Muhammad Ali’s Toughest Fight: Parkinson’s Disease
“Rumble, young man, rumble,” used to be his battle cry.
The three-time world heavyweight champion Muhammad Ali, who was born Cassius Marcellus Clay Jr. and became a global and cultural icon died on 3rd June (Friday) in Phoenix.
Ali once calculated that he took approximately 29,000 punches on his head in a career that spanned more than two decades. As an amateur, Ali never wore headgear, and never backed down while trading punches with brutal sluggers like George Foreman, Earnie Shavers and Frazier.
In fact, since 1984 Ali, had battled Parkinson’s the way he fought the late Joe Frazier, never giving an inch.
How Ali (nicknamed “The Greatest”) got this disease isn’t known. But it has been rumored that Ali’s Parkinsonism resulted from head traumas, which he received during the fights.
The most common neurological symptoms of Parkinsonism are characterized by rigidity, bradykinesia, tremor, slurring speech and postural instability.
Parkinson’s disease is a degenerative disorder of the CNS (central Nervous System) which ultimately leads to the death of Dopamine-containing cells in our brain. Although the underlying causes of Parkinson’s disease are numerous, but in general it is believed that Parkinsonism is a combination of genetic and environmental factors, whereby even simple tasks like getting dressed up in the morning can become a chore.
While there is hardly any cure available for this disease, there are medications available to boost the Dopamine levels in the brain. But it has also been noticed that over time, Parkinson’s symptoms, stop responding to traditional drugs and so it’s important to take extra measures to slow the progression of this disease.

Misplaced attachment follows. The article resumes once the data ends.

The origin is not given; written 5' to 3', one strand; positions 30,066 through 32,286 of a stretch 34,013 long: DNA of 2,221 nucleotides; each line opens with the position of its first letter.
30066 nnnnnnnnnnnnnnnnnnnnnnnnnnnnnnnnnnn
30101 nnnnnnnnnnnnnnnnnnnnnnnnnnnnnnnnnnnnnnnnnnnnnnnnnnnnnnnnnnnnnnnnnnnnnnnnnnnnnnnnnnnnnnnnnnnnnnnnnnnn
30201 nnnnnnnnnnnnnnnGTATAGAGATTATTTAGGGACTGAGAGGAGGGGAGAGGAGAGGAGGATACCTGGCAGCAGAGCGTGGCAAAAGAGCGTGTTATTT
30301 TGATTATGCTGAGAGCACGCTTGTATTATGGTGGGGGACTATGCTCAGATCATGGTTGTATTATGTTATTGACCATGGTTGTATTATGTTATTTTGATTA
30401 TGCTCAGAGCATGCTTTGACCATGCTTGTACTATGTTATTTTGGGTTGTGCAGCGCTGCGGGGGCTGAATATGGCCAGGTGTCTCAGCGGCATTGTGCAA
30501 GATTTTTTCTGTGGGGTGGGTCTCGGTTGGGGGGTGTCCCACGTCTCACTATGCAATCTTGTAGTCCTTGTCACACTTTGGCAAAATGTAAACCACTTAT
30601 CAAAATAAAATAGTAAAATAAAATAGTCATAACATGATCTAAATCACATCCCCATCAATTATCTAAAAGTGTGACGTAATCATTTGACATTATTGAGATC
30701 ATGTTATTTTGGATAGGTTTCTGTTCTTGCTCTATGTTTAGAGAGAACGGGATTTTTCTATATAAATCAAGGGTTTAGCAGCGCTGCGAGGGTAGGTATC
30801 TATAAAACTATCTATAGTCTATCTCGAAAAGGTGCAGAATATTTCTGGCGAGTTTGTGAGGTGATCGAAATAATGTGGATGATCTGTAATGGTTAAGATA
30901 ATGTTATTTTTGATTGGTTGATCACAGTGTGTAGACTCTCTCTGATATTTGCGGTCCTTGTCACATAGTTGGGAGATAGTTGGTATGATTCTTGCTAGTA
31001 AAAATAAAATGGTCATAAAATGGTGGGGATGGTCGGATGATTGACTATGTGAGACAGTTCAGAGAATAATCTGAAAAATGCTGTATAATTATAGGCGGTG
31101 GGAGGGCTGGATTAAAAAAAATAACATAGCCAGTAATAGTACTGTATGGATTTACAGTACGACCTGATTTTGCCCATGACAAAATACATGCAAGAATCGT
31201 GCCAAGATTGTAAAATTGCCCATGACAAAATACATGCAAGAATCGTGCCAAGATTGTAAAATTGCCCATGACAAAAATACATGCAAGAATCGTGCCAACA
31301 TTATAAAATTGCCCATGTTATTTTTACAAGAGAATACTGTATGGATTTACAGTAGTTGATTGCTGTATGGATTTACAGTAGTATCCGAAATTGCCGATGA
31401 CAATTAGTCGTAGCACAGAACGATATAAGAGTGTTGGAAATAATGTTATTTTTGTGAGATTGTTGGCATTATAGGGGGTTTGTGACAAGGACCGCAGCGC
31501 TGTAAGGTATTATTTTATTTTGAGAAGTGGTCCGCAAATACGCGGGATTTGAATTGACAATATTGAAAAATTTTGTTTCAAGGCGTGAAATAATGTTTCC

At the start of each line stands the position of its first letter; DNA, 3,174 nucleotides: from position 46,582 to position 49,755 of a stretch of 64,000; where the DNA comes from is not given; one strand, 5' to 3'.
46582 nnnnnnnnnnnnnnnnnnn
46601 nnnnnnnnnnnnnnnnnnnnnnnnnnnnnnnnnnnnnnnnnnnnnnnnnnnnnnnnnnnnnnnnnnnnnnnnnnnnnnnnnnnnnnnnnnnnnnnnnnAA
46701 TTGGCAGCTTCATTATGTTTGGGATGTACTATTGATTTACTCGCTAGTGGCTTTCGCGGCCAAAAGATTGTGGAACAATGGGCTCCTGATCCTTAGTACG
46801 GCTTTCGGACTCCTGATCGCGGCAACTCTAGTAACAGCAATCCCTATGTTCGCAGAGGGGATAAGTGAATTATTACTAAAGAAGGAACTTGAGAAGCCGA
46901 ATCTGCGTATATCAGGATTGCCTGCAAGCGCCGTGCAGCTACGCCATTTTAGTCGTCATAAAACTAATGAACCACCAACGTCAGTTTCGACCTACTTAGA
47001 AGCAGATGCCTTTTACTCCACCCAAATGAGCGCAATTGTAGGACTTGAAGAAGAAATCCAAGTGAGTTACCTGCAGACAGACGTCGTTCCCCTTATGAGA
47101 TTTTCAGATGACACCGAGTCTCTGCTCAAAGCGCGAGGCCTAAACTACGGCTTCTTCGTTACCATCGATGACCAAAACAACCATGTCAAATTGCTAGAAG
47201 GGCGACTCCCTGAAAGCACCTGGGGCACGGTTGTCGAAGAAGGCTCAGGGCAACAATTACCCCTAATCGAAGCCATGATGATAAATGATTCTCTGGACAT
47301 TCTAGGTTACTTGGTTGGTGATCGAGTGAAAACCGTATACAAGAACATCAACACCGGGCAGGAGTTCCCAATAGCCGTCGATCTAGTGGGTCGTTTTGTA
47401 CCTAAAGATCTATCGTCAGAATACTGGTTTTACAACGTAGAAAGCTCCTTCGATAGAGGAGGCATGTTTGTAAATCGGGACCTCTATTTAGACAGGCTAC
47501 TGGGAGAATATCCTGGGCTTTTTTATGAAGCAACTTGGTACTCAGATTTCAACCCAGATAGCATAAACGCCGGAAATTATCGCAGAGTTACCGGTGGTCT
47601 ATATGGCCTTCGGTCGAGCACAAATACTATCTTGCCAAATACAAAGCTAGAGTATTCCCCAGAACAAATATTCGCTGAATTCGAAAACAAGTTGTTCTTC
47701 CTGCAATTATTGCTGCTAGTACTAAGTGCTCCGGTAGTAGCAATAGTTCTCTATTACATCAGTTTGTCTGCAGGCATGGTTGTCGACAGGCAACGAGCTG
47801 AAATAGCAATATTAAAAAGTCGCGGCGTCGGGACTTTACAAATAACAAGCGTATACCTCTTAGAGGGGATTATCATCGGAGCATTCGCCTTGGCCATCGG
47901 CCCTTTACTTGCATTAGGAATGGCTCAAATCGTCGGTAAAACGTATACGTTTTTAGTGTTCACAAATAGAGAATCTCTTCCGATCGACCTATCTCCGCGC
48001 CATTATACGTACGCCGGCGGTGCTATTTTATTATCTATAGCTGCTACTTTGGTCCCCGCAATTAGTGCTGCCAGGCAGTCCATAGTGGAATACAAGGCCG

Here are 5 top ways to manage Parkinson’s disease naturally:
Since constipation is common among Parkinson’s patients, it’s important to eat a whole food diet, that has plenty of fiber and also remove grains and processed foods completely. Parkinson’s patients must stay adequately hydrated and increase Omega-3 intakes which helps in elevating the Dopamine levels in our brain.
Drink Green Tea
Green Tea contains Polyphenol antioxidants that help in fighting with the free radicals. Green Tea is also enriched with Theanine, which elevates the Dopamine levels in our brain. It has been suggested by medical practitioners that to reap the benefits of Green Tea, one must consume at least 3 cups of Green Tea every day.
Practice Tai Chi
Tai Chi is a Chinese martial art of slow and rhythmic movements. Tai Chi is often recommended for maintaining strength and balance. Research is now suggesting that Tia Chi, which is often recommended as a way for seniors to stay active and fit, helps in managing Parkinson’s symptoms. Practicing an hour of Tai Chi thrice a week is enough to help Parkinson’s patients to regain their postural stability.
Though Eastern medicine has often been neglected by the physicians in the West, but research shows that acupuncture can relieve symptoms of Parkinsonism. Acupuncture, which is capable of generating neural response in Putamen and Thalamus of the brain helps in slowing the progression of this disease.
Take Vitamin D3 supplement
It has been noted that about 70% of early, untreated patients of Parkinsonism have lower levels of Vitamin D. Research on Parkinson’s disease has proved that people who are over 50 years and have higher levels of Vitamin D are 35% less likely to develop Parkinsonism.
Although it has been suggested that by 2040 the number of people affected by Parkinson’s will double, but this development is not inevitable.
You can take control of your risk today with these five solutions, or if you are already a patient of Parkinson’s disease, these tips may help you to slow the progression of Parkinson’s disease and actively protect your brain.